And all that's just one specific kind of bad leadership in the industry. If we expand the discussion to include crunch, then we can expand the list of this year's leadership failures (whether through mismanagement or malice) to include Naughty Dog, id Software, Bossa Studios, Limestone Games, and perhaps most obviously, CD Projekt Red.
After all, CD Projekt responded to crunch complaints by doing away with mandatory crunch in May of 2019, with co-founder Marcin Iwiński saying the company wanted "to be known for treating developers with respect."
"We try to limit crunch as much as possible, but it is the final stage"
CD Projekt's Adam Kiciński, in January
Treating developers with respect must be simply exhausting, because by the time January rolled around and Cyberpunk 2077 was delayed for the first time, CD Projekt's joint-CEO Adam Kiciński confirmed the team had already been required to crunch.
"We try to limit crunch as much as possible, but it is the final stage," Kiciński said. "We try to be reasonable in this regard, but yes. Unfortunately."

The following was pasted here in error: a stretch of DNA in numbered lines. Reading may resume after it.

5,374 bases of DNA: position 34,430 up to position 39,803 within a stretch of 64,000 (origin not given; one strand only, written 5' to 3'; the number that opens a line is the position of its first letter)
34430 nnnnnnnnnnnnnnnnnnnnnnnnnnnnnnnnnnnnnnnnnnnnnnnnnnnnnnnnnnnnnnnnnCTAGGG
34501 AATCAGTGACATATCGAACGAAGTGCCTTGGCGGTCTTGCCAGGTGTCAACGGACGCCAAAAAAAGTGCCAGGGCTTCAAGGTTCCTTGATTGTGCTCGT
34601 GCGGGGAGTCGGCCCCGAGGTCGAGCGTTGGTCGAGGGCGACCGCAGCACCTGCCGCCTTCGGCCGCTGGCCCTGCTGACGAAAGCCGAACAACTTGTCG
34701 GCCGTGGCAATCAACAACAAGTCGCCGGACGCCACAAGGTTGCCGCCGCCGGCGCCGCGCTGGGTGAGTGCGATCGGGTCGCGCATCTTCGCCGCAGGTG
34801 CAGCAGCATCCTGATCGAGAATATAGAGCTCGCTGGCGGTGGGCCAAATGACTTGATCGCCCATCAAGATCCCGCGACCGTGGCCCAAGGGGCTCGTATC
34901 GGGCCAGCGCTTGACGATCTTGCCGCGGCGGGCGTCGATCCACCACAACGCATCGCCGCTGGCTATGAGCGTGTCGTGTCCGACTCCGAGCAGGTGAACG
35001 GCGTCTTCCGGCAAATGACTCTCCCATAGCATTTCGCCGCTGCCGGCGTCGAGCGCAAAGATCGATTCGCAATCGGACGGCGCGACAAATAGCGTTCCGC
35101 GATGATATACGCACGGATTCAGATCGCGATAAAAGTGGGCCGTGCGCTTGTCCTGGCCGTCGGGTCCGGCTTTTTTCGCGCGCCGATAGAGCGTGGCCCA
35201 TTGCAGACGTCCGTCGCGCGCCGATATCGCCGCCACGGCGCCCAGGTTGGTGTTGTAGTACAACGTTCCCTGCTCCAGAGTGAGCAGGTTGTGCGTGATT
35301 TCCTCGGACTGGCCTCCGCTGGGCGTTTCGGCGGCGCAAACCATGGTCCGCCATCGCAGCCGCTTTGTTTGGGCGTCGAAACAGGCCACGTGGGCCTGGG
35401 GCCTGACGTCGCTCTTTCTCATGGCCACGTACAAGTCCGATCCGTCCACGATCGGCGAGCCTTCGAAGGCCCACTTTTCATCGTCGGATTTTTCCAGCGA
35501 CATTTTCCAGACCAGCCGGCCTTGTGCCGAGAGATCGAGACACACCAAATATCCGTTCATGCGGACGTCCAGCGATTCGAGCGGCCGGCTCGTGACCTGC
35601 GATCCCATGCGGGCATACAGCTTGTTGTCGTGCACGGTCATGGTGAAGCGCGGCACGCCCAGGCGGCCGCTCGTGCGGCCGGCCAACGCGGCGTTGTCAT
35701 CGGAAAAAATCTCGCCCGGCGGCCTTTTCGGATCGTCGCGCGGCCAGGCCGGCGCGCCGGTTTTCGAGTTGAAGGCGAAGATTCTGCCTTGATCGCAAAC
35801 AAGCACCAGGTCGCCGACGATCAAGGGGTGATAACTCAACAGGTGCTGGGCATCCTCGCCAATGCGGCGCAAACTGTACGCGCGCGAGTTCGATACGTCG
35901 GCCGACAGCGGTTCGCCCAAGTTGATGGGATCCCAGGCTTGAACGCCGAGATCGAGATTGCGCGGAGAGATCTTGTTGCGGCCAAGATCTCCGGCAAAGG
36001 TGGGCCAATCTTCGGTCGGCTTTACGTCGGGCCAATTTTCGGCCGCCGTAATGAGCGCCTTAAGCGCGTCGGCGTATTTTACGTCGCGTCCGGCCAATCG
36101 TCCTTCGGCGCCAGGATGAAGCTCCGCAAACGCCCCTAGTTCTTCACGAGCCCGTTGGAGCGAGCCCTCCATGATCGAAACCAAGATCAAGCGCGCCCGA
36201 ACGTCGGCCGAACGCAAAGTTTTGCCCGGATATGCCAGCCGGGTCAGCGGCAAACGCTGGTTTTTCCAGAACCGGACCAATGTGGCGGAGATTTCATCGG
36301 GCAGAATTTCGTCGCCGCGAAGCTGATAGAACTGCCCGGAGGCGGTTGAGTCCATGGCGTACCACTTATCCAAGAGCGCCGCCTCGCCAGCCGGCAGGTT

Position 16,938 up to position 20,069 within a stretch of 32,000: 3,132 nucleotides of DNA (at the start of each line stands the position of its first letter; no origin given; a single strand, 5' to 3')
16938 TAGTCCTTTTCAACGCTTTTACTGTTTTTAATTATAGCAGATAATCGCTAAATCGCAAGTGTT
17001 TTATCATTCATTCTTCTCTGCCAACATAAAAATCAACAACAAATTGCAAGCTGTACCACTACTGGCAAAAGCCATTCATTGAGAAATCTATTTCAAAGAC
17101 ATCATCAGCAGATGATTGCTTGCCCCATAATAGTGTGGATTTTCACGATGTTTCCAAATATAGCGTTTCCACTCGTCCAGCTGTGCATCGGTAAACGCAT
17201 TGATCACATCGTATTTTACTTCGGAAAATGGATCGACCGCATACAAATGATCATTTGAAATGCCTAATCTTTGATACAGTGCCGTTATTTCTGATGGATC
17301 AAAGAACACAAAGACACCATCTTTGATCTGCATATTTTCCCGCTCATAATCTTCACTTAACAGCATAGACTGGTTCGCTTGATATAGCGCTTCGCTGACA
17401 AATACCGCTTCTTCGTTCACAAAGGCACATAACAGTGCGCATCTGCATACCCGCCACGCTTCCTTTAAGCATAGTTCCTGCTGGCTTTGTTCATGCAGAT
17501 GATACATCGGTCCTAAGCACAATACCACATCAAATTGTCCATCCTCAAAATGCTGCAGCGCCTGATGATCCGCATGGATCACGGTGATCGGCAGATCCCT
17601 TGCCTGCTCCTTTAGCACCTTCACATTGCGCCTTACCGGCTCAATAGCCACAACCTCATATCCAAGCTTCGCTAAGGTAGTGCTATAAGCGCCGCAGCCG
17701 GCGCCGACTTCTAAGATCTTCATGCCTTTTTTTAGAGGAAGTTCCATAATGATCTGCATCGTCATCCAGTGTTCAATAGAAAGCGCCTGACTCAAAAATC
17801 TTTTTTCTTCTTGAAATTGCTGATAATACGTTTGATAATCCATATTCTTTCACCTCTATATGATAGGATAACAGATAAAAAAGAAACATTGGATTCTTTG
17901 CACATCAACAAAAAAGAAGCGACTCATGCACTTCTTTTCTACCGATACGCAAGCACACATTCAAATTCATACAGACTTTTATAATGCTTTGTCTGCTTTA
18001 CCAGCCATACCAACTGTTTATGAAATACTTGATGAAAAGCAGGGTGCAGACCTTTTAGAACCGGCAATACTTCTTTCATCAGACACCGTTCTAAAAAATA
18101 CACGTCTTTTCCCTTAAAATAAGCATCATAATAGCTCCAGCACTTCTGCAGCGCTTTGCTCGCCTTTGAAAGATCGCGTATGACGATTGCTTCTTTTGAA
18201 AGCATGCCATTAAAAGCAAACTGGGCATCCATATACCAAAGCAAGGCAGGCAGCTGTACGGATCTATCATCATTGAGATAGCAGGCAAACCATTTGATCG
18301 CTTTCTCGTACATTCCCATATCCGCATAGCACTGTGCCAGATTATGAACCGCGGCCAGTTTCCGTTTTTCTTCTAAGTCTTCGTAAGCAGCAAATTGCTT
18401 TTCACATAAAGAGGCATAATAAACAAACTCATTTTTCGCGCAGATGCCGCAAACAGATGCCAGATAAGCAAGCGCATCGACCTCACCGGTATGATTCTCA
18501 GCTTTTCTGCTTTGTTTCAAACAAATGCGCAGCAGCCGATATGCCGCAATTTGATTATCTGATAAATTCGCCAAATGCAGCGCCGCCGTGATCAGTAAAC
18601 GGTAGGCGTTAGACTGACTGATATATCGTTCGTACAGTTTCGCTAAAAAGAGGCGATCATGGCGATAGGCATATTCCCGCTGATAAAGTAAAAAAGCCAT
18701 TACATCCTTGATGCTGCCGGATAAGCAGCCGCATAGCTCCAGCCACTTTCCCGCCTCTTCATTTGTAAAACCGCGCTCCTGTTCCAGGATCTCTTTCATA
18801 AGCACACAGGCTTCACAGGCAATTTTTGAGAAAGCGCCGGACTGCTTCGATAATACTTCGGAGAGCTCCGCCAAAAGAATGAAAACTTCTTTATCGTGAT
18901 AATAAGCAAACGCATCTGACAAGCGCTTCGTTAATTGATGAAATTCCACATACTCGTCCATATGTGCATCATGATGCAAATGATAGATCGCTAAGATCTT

That "final stage" of development lasted through two more delays and essentially all of 2020, taking the game to its eventual launch on December 10. The crunch presumably continues, as even though the game's third delay was supposed to buy the necessary time to optimize the Xbox One and PlayStation 4 versions of the game, those past-gen versions have been so buggy the company was forced to apologize again and has promised two large patches to address issues in January and February.
In announcing the last of the delays, Kiciński told investors crunch at the studio was "not that bad -- and never was." He stood by that comment for all of a single day before apologizing to CD Projekt staff in an internal email, acknowledging his comments had been "demeaning and harmful."
And even though it's a leadership crisis that dates back several years in this industry, I do feel it necessary to make the obligatory loot box / gaming disorder reference in this editorial as that situation is ongoing and there's been nary a hint of an appropriate and industry-wide response arriving before various governments step in and squash some businesses flat.